Although both the enterprise and HPC can benefit from virtualization, the two have had dissimilar requirements. This article is the second in an editorial series that explores the benefits the HPC community can achieve by adopting HPC virtualization and cloud technologies.
Over the past several years, virtualization has made major inroads into enterprise IT infrastructures. And now it is moving into the realm of high performance computing (HPC), especially for such compute intensive applications as electronic design automation (EDA), life sciences, financial services and digital media entertainment. This article is the first in a series that explores the benefits the HPC community can achieve by adopting proven virtualization and cloud technologies.
Everything from life sciences to the financial industry are relying on HPC clusters to perform complex and critical operations. Moving forward, there will be a lot more reliance on various HPC systems. So the all-important question comes in – How do you select, deploy and manage it all? Fortunately, IBM, Intel and NCAR have teamed up to explain their view on best practices selecting an HPC cluster using the process behind building the NCAR Wyoming Supercomputing Center.
High performance technical computing continues to transform the capabilities of organizations across a range of industries—helping them to tackle unprecedented big data analysis, generate competitive business advantage, and expand the limits of science and medicine. To keep pushing those boundaries, organizations are continually seeking ways to get more out of their technical computing systems.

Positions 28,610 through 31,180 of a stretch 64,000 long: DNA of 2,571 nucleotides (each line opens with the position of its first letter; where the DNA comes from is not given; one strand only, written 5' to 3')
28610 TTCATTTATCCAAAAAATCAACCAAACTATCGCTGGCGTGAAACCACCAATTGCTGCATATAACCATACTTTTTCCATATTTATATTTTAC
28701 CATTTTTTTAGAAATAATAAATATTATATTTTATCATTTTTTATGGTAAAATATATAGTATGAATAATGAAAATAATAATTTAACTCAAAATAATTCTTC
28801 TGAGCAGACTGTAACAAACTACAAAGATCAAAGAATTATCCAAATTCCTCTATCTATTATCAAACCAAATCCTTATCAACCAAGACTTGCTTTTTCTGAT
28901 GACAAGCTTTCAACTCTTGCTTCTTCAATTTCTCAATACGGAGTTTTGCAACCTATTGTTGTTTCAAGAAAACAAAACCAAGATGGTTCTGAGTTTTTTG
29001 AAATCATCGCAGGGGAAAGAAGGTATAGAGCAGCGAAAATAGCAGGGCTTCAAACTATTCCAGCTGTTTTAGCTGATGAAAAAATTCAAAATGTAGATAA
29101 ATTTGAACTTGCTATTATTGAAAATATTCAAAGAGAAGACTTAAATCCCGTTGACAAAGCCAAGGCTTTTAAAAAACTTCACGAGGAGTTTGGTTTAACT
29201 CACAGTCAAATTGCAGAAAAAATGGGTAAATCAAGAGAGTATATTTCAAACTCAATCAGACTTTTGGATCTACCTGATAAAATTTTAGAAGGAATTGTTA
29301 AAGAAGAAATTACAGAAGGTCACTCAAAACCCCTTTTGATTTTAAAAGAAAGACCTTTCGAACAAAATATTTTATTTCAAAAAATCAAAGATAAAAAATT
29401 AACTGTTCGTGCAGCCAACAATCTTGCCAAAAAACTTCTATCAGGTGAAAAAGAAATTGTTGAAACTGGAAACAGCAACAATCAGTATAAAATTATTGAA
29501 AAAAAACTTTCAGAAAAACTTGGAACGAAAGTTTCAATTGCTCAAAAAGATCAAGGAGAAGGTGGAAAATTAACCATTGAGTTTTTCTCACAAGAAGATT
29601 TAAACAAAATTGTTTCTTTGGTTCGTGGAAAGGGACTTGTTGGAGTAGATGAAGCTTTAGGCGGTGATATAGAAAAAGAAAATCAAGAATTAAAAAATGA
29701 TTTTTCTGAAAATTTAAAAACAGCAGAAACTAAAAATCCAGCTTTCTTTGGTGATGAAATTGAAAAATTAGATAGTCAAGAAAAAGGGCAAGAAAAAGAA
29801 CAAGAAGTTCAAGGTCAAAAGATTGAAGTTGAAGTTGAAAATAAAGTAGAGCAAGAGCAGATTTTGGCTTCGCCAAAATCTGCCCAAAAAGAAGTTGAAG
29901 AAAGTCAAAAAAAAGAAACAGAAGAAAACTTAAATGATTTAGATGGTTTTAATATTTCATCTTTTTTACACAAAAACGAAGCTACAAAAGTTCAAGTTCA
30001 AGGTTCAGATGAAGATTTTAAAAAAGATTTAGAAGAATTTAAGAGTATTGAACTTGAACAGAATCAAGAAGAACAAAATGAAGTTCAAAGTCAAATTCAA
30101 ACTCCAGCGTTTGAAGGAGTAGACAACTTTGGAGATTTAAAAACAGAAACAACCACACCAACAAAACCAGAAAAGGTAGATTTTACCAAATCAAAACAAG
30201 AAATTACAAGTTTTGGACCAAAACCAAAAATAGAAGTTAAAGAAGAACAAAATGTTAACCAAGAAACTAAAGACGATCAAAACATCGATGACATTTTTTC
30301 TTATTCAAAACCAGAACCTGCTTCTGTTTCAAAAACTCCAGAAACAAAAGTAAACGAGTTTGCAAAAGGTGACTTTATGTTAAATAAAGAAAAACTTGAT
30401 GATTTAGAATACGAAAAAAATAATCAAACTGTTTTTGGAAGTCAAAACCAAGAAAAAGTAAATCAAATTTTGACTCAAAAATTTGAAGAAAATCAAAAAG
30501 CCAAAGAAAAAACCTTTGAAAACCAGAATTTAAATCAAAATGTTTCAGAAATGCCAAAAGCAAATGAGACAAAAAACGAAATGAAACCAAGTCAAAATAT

“How can capital markets firms handle the computational challenges presented by regulatory mandates and big data? Chances are the solution will involve high-performance computing powered by parallelism, or the ability to leverage multiple hardware resources to run code simultaneously. But while hardware architectures have been moving in that direction for years, many firms’ software isn’t written to take advantage of multiple threads of execution.”